Wednesday, September 28, 2016

Perkins on the First Debate

Tony Perkins of the Family Research Council offers his perspective on the first Presidential Debate . . .

Last night was supposed to belong to Hillary Clinton and Donald Trump. But the biggest story of the first debate wasn't the candidates answering the questions -- it was the person asking them. In one of the most talked-about plots of the first head-to-head, moderator Lester Holt seemed intent on making the debate a three-person affair -- injecting himself with almost as many challenges to Trump as the person officially opposing him. For most of the night, the Republican nominee was fending off not one -- but two -- attackers, repeatedly put on the defensive with topics that had nothing to do with the major issues facing America.

Meanwhile, the former Secretary of State, who's probably spent as much time under investigation by Congress as she did as a Member of it, skated by virtually unscathed by Holt's one-sided fact-checking. While he fiercely pressed Trump on his tax returns and concerns over President Obama's birthplace, he couldn't spare a single question on the corruption of the Clinton Foundation, her role in Benghazi, or the intentional deletion of tens of thousands of sensitive emails, or her outrageous "basket of deplorables" comment. Social media lit up with criticism for the NBC anchor, who many accused of shilling for the Clintons.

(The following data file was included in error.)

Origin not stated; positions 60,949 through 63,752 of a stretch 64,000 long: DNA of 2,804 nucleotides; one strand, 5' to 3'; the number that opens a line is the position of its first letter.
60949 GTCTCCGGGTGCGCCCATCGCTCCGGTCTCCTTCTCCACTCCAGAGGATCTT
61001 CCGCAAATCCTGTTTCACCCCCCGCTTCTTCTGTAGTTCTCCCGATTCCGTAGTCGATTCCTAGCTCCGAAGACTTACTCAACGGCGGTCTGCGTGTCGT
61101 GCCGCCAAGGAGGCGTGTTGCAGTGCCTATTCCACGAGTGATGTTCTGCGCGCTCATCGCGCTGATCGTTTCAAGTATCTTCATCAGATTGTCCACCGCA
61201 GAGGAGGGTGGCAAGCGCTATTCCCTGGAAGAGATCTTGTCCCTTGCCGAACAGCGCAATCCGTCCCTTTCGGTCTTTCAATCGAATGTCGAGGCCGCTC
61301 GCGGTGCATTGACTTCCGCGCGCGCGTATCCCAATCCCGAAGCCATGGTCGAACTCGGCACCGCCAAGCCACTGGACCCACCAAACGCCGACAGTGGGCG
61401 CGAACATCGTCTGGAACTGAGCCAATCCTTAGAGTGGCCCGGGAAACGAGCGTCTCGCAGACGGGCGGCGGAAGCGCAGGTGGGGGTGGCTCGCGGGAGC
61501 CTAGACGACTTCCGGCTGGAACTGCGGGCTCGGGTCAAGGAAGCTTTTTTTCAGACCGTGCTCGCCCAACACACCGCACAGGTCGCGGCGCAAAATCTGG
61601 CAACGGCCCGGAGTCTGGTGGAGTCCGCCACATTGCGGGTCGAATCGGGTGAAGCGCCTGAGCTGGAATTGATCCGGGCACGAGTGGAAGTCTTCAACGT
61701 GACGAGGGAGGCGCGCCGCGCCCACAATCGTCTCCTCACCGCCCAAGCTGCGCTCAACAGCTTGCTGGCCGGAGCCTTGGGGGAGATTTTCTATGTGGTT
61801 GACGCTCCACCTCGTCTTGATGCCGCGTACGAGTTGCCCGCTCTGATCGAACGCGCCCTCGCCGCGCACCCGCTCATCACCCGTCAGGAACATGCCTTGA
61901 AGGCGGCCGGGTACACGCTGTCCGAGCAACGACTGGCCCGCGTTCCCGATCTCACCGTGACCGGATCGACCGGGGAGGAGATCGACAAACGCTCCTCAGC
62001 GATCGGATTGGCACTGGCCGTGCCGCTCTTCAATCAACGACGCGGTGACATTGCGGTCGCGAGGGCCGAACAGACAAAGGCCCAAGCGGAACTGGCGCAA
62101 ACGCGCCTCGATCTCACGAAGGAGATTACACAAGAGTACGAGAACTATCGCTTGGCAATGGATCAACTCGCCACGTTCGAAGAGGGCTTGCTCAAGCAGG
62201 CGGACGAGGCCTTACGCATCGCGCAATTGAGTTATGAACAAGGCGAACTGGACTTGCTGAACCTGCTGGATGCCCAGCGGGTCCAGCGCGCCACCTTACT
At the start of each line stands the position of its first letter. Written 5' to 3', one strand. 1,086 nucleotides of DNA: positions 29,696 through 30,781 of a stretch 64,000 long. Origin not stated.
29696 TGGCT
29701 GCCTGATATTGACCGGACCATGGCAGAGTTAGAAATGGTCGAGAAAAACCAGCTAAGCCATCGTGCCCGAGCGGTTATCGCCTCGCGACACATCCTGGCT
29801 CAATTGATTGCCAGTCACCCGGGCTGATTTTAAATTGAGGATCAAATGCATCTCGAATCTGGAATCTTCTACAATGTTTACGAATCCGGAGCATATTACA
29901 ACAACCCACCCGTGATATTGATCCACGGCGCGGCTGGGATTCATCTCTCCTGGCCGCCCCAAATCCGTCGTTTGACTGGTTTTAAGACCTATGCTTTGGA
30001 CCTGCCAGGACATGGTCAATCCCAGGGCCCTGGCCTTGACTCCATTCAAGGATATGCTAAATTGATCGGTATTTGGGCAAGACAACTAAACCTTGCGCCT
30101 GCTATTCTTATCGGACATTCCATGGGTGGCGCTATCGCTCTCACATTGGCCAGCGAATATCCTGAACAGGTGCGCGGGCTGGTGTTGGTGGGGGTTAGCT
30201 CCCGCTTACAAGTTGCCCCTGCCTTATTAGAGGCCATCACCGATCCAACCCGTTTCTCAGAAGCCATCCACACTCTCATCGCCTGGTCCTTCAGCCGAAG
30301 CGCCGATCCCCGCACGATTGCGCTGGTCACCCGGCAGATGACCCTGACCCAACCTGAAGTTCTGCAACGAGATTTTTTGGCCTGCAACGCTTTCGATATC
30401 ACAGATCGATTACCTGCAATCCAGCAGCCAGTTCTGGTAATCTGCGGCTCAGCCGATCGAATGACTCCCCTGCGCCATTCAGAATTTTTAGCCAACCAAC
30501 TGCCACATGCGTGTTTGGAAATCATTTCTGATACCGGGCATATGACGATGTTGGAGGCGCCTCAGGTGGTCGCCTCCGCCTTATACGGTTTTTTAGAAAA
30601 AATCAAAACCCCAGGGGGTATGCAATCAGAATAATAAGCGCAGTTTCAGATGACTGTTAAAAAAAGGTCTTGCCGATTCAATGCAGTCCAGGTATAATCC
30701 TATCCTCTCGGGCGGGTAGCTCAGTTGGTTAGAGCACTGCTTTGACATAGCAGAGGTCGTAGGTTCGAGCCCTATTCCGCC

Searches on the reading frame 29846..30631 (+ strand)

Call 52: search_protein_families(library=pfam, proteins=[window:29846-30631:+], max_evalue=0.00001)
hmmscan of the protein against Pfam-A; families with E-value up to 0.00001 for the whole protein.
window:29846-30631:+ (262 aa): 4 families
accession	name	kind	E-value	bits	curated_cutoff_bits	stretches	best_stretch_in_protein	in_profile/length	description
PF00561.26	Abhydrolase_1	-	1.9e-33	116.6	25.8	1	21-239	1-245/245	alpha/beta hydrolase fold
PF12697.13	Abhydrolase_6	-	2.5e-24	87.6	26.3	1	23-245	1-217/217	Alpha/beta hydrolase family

Holt's bias is difficult to argue when you consider that he interrupted Trump 41 times demanding clarification -- six times the amount he interrupted Clinton (seven). He "emerged as bruised and partisan," The Hill argued. "Holt entered the evening largely respected as non-partisan. He [exits] as the toast of left-leaning media..." Part of the problem was Holt's lack of focus. At a time when America is dealing with terror attacks on our own soil, a military in complete disarray, and a culture melting down before our very eyes, voters deserved to hear about more important things than Trump's tax returns.

Read the entire article here at the FRC.

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